If there's one character who really needs to go out with a bang it's Rambo, John J - especially after the emotional one-two Sylvester Stallone delivered as Rocky Balboa in Creed and its sequel. But this last post for the 37-year-old franchise is a cheap and rushed send-off. There are plenty of bodies but not much soul.
Now rehabilitated as 'Uncle John' in Arizona, Rambo's bid to "keep a lid on it" lasts about 25 minutes, by which time his surrogate daughter Gabrielle has disappeared while trying to find her waste-of-space father south of the border. The army jacket comes out of the closet and the knife says cheerio to the scabbard thereafter. Rambo says he knows "how black a man's heart can be". And red.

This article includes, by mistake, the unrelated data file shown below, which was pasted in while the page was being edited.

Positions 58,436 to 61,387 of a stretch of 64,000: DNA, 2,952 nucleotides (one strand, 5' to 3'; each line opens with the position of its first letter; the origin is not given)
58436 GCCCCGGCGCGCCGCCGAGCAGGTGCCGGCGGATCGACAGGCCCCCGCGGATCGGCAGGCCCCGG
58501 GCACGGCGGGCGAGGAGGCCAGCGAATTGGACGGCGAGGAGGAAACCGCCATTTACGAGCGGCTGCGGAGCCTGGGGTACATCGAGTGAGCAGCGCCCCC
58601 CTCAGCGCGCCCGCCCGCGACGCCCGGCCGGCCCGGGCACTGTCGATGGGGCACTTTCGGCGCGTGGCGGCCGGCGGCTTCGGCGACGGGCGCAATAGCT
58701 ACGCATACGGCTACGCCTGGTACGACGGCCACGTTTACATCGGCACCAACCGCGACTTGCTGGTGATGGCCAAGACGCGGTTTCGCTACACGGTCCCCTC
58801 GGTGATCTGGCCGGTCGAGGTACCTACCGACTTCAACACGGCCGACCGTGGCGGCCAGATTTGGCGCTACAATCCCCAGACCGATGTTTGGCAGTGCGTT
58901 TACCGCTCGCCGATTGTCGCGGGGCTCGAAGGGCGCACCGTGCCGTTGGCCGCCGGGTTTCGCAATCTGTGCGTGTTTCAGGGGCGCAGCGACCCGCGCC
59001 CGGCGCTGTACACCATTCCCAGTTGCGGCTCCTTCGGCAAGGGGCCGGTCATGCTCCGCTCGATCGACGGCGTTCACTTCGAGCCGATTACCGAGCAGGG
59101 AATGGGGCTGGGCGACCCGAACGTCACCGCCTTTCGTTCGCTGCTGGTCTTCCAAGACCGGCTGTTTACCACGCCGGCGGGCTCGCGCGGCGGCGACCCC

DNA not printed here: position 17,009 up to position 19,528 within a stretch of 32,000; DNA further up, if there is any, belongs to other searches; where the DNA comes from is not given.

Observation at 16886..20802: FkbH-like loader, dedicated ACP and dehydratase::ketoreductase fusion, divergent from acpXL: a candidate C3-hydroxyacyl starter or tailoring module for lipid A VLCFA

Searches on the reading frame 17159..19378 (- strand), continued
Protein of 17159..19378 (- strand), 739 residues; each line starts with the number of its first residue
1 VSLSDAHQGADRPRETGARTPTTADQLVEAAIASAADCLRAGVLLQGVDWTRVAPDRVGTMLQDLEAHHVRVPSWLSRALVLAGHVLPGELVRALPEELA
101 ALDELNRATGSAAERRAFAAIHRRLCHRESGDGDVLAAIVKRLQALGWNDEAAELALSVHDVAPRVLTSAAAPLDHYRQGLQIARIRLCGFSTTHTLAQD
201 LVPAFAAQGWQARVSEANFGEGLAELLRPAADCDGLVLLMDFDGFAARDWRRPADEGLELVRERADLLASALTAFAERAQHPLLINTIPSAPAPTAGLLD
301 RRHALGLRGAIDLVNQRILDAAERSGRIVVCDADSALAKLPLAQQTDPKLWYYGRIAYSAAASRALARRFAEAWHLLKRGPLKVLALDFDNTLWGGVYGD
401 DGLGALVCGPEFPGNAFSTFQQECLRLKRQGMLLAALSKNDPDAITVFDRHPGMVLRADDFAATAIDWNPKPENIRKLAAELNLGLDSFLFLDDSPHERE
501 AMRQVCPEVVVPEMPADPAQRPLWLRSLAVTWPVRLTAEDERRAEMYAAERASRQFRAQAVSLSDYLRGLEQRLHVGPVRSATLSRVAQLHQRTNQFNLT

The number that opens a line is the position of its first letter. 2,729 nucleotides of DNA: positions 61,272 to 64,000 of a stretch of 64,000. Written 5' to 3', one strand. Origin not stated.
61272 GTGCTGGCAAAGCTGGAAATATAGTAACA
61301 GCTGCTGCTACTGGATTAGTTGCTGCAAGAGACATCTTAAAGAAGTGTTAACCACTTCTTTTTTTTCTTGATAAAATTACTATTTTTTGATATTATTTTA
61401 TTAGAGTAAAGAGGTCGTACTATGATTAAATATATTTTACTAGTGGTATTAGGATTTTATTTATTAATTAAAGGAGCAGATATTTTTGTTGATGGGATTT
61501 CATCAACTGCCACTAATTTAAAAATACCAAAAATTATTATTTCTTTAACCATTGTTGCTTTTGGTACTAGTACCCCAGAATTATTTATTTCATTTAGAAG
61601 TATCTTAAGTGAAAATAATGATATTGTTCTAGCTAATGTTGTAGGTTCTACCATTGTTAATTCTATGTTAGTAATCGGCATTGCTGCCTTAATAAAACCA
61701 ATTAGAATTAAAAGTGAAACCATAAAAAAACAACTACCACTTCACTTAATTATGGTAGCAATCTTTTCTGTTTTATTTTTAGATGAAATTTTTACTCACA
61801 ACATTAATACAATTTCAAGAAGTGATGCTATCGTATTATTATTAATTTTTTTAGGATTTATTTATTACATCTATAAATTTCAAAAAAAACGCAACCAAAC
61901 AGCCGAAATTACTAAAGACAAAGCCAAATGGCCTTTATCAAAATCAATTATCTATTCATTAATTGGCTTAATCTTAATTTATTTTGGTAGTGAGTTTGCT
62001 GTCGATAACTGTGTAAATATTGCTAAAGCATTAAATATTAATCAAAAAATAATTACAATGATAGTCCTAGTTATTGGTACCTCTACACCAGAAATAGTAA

The plot suggests hell-raising in an urban setting for the rest of the movie, but such hopes prove as shortlived as the hired muscle, with the story (co-written by Stallone) bringing Rambo home again for a Western-style showdown.
In a bid to crank up the tension, Narcos and Narcos: Mexico director Adrian Grunberg gives us a Doom to Improve montage as the Grim Reaper's septuagenarian rep on Earth designs all kinds of subterranean contraptions to dispatch his enemies. Ironic, then, that the finale feels more than a bit flatpack and although this is by far the bloodiest of Rambo's rampages, it's also the least cathartic.
Don't remember him this way.